As a child, Ian’s family moved to the country. Feeling far from uprooted, he had found his place and his new location captured his imagination. Little did he know that his new appreciation for the surrounding flora and fauna, would become foundational thinking. Another pivotal moment happened early in his career, when Ian was delivering plants to the then new Toronto Reference Library. The tropical plants made him wonder, “Where are these plants indigenous to? What’s indigenous around here?”
Ian made a decision whilst traveling, to pursue a career in Landscape Architecture. Upon returning, he discovered the program at the University of Toronto, had reached capacity. He asked, “What if we could find the space?” After a weekend of what can only be described as street level, guerilla building and design, the Professor to student ratio rose from 40:1 to 42:1. Monday morning’s design studio at 230 Collège Street in Toronto, now included Ian and his equally industrious co-conspirator. The two were seated in a newly built mezzanine, constructed using reclaimed lumber, complete with handmade drafting tables. What could faculty say?
In the early 1980’s Enviroscape moved to Toronto’s downtown core. Along with his brother Craig (Bsc Horticulture, Guelph). Enviroscape specialized in Landscape Design and Construction. Through those highly productive years, although immersed in the culture, urban environment and all the city had to offer, Ian never lost his affection for the country and the natural heritage of the Ontario landscape. In 1983 with a vision to the future and a desire to keep his hands and feet in the soil, Ian became part owner of a farm property about an hour north of the city. In 1985 Ian became a member of the Ontario Association of Landscape Architects (OALA) and the Canadian Society of Landscape Architects (CSLA). He remained a full member in good standing until 2021 when he chose to opt out of the OALA and CSLA but continue to practice as a Landscape Consultant.
In 2000, after 20 plus successful years, Craig Payne retired from the business while Ian and Enviroscape relocated full time to his beloved farm in the countryside. At that time, Viki Reynolds joined the team, to partner in the planning and development of a native tree and shrub nursery on the property. Not So Hollow Farm, a pioneering concept then, had it’s first native plant leave the farm gate in 2003. As desire for native species increased, Not So Hollow Farm expanded in response. The nursery’s plants can be found populating many of the restored green spaces in the G.T.A. and southern Georgian Bay region. Not So Hollow Farm has quickly become a “go-to” destination for landscape professionals and native plant enthusiasts all across Ontaio.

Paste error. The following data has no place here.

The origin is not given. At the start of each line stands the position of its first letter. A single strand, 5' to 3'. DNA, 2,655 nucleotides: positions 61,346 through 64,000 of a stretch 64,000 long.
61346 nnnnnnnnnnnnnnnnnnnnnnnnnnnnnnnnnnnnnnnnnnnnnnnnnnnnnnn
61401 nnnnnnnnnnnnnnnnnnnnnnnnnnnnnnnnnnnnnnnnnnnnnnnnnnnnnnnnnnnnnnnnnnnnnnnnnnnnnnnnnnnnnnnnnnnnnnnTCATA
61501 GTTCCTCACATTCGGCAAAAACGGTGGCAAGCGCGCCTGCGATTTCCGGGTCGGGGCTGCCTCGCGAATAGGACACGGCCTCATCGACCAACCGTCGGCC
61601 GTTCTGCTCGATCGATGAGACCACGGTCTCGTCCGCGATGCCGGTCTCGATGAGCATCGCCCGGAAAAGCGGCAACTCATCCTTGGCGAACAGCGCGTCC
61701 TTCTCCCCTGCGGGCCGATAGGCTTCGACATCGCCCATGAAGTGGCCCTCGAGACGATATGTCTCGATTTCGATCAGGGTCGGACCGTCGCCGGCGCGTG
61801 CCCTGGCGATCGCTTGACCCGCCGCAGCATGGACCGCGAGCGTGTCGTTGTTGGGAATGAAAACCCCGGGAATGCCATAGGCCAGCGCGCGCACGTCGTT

Ian’s decades of experience have honed his aesthetic. Regardless of the scope and scale, his skills and design philosophy intertwine on every custom project he oversees. Re-imagining the existing elements of a given location and harnessing its natural attributes to maximize its potential are Ian’s greatest strengths. Local, native and green are more than just buzz words at Enviroscape.
Ian has put together a trusted team of local tradespeople to implement his designs. Today, Enviroscape and Not So Hollow Farm are staffed by a dedicated team, who believe passionately in living and working green.
Utilizing innovative green building methods, Ian and Viki, have built a truly forward thinking home-base with shipping containers, a green roof and an indoor wood-burning pizza oven. The home is surrounded by ever evolving regenerative and permaculture style gardens. Located in the idyllic purple hills of Mulmur, this is the perfect headquarters for Enviroscape and Not So Hollow Farm. When it comes to harmonizing divergent materials—it’s not experimentation, it is experience.
Ian Payne is multifaceted; Farmer, Innovator, Music lover, Techie, Vegan Foodie and Landscape Consultant. His lifestyle informs his creativity—which fuels his design. Design which will enrich both your lifestyle and enjoyment.
Ian can be reached at: